4. Thought provoking. Not only did it make me think about my situation (most of my lifelong friends are overseas or interstate, as are my family) but it made me reflect on my upbringing. My parents didn’t have many friends around for tea or dinner parties and it’s not something I’ve done either. Maybe, in part, because it wasn’t modeled for me. I know others who are surrounded by childhood/lifelong friends and socialize often. I must admit wishing I could do that with my friends and family but the tyranny of distance prevents that for the most part.

    1. I completely relate to your comment, Veronica. I have to make a concerted effort to have people around too, it just doesn’t come naturally to me, which is just how I grew up as well.

  5. Im thankful for email etc these days. As a gypsie in recovery I feel like I never really put down my roots. Some of my besties are in Vietnam, NY, Sydney and Mackay. I have been lucky since having kids to meet some really wonderful people close to where I live. I do belive people come into you life for a reason, the length they stay depends on the reason.
    I have a mothers group who I catch up with approx every 3 months and I love it, I have known them for almost 5 years now and hearing how thier kids are going is fantastic. While they were part of my life up to 3 times a week in the 1st year we all had other commitments to go back to.

    It’s quite funny how day to day things spark a memory of a friend. Only at 7:30 today Mr 2 was ordering his weetbix – not that much, a bit more lol I know one squigglegirl who only ever had 3/4 not 1/2 not 1 🙂
    In a fortnights time we are catching up for coffee again and I cant wait. I’m glad to call Bernadette, Caroline, Kristen and Squigglemum my friends.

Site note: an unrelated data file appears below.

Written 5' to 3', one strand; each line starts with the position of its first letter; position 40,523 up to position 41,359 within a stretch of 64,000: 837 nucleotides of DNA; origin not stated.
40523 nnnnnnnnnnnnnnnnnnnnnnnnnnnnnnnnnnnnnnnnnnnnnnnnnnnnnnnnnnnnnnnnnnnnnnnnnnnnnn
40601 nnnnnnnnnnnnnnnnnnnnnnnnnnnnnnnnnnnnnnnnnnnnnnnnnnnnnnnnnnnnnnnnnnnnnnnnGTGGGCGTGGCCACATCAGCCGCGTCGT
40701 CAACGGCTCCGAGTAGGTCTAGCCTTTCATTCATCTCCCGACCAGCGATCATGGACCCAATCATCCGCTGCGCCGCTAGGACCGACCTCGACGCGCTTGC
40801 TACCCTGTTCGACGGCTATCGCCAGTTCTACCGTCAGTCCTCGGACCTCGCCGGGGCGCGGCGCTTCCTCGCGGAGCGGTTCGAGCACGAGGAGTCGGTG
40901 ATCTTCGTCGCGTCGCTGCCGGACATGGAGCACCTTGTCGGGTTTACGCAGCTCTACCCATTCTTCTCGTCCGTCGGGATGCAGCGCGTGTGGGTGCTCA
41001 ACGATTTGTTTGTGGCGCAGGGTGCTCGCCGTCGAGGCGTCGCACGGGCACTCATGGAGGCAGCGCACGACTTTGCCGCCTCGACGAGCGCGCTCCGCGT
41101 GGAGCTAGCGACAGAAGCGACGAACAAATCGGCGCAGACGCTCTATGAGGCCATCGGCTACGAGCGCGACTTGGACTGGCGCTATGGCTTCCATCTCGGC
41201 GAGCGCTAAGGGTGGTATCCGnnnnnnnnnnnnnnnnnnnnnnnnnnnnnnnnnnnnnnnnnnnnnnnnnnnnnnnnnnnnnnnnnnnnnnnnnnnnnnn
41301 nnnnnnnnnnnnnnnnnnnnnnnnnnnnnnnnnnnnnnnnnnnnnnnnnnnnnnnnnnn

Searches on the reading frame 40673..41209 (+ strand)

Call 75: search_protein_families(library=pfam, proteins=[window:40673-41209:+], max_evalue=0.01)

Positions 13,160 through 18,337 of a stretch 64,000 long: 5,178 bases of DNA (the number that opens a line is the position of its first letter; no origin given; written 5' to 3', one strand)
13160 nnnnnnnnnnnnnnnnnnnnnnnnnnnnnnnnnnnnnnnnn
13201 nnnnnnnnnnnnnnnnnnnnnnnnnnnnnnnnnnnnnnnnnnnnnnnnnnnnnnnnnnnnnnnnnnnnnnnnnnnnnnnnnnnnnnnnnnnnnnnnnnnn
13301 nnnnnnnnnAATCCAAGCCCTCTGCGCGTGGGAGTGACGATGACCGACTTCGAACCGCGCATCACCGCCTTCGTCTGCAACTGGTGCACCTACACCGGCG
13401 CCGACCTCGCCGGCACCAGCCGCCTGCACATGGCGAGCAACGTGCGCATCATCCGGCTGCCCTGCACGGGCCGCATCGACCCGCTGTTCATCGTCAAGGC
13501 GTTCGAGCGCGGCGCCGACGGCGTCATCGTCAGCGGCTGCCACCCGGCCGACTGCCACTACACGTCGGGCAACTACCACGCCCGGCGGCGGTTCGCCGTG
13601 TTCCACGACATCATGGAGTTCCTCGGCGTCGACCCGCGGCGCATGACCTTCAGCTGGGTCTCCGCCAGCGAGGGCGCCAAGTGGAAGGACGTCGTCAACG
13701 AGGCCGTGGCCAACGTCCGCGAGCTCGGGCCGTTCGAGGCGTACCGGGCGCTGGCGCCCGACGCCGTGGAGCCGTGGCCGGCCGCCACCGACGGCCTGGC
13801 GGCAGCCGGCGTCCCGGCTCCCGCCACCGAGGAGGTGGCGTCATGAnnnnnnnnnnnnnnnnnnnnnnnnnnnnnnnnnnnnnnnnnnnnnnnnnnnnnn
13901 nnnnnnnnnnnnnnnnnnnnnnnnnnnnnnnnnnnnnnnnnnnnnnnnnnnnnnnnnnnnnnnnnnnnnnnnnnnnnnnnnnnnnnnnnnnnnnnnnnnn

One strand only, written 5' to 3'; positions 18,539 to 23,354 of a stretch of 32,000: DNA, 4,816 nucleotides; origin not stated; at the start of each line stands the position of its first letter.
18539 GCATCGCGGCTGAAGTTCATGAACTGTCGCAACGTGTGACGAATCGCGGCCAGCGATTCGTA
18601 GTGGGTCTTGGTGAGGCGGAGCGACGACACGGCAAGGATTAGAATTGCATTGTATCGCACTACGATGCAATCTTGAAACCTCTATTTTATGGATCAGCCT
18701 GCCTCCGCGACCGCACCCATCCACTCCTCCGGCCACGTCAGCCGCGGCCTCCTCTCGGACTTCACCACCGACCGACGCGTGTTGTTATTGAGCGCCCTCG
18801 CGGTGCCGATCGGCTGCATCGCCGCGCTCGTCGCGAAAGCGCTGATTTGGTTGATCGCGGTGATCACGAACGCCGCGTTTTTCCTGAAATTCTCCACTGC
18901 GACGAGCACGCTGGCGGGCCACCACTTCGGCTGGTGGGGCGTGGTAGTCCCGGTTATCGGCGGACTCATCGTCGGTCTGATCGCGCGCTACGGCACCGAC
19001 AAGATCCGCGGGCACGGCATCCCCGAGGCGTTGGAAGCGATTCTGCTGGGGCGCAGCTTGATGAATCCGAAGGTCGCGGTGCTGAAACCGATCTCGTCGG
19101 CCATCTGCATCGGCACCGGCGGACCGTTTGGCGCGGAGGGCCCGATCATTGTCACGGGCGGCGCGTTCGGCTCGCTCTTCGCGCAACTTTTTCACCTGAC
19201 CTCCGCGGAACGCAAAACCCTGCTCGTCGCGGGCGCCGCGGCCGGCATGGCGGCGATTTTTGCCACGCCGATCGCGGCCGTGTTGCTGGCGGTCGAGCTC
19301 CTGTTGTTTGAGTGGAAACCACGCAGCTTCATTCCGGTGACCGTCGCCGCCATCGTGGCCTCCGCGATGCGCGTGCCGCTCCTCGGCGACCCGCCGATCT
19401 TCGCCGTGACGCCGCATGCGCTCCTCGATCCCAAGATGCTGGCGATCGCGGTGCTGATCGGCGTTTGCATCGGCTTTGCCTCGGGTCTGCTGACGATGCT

1. SquiggleMum says:


  6. Thanks Cath, for a really thoughtful post.
    Like many of the other comments here, I’m extremely shy. My biggest downfall in life has been sitting in the corner and waiting for people to approach and start a conversation with me. It just doesn’t happen.
    The man I married is certainly not extroverted but he is wonderful with people. He just seems to know how to connect with people. I once asked him his secret. In which he told me that the secret is that humans love to feel special. So whenever he meets someone new or is chatting to someone he consciously asks them questions about themselves and makes a point of complimenting them.
    It really is so simple but so important. Since he told me that, I also make a conscious effort to do the same. It truly is amazing. People open up and feel comfortable.

    1. SquiggleMum says:

      Your husband is a wise man! He’s right – everyone likes to feel special. People who learn the art of making eye contact, smiling and asking questions find social situations a breeze.

  7. I think I have always been a good friend – generous with help and support, listen to others and work hard to keep in contact with those not close by.
    Since my son was diagnosed with autism in march 2010, I can say that there are friends in my life who have been utterly disappointing in the support they have given….sad but true. There are even a few friends who have never acknowledged our boy’s diagnosis even though we wrote/emailed to tell them about it. I get that sometimes people don’t know what to say etc etc but if it’s hard for them, imagine what it’s like for me…I’m his mum. With some people it is a very subtle drifting away, less calls, texts, emails until you realise there is a group that you would normally have been included in that has gotten together without you knowing. It hurts. I don’t want to come across as all bitter about it….it’s human nature and it’s sometimes what people do. Now with my son having 30 plus hours of therapy each week, it is hard for me to keep up with friends but i do try hard to do it when i can. My online community….fledgling and developing with my blog….have been amazingly supportive. Rambling now but lots of thoughts swirling! Thank you for a fab post

    1. SquiggleMum says:

      Suz I am so glad to hear you are building an online community for yourself. Parenting a child with special needs is full of unique challenges and joys, and it’s important for you to have friends to share the ups and downs.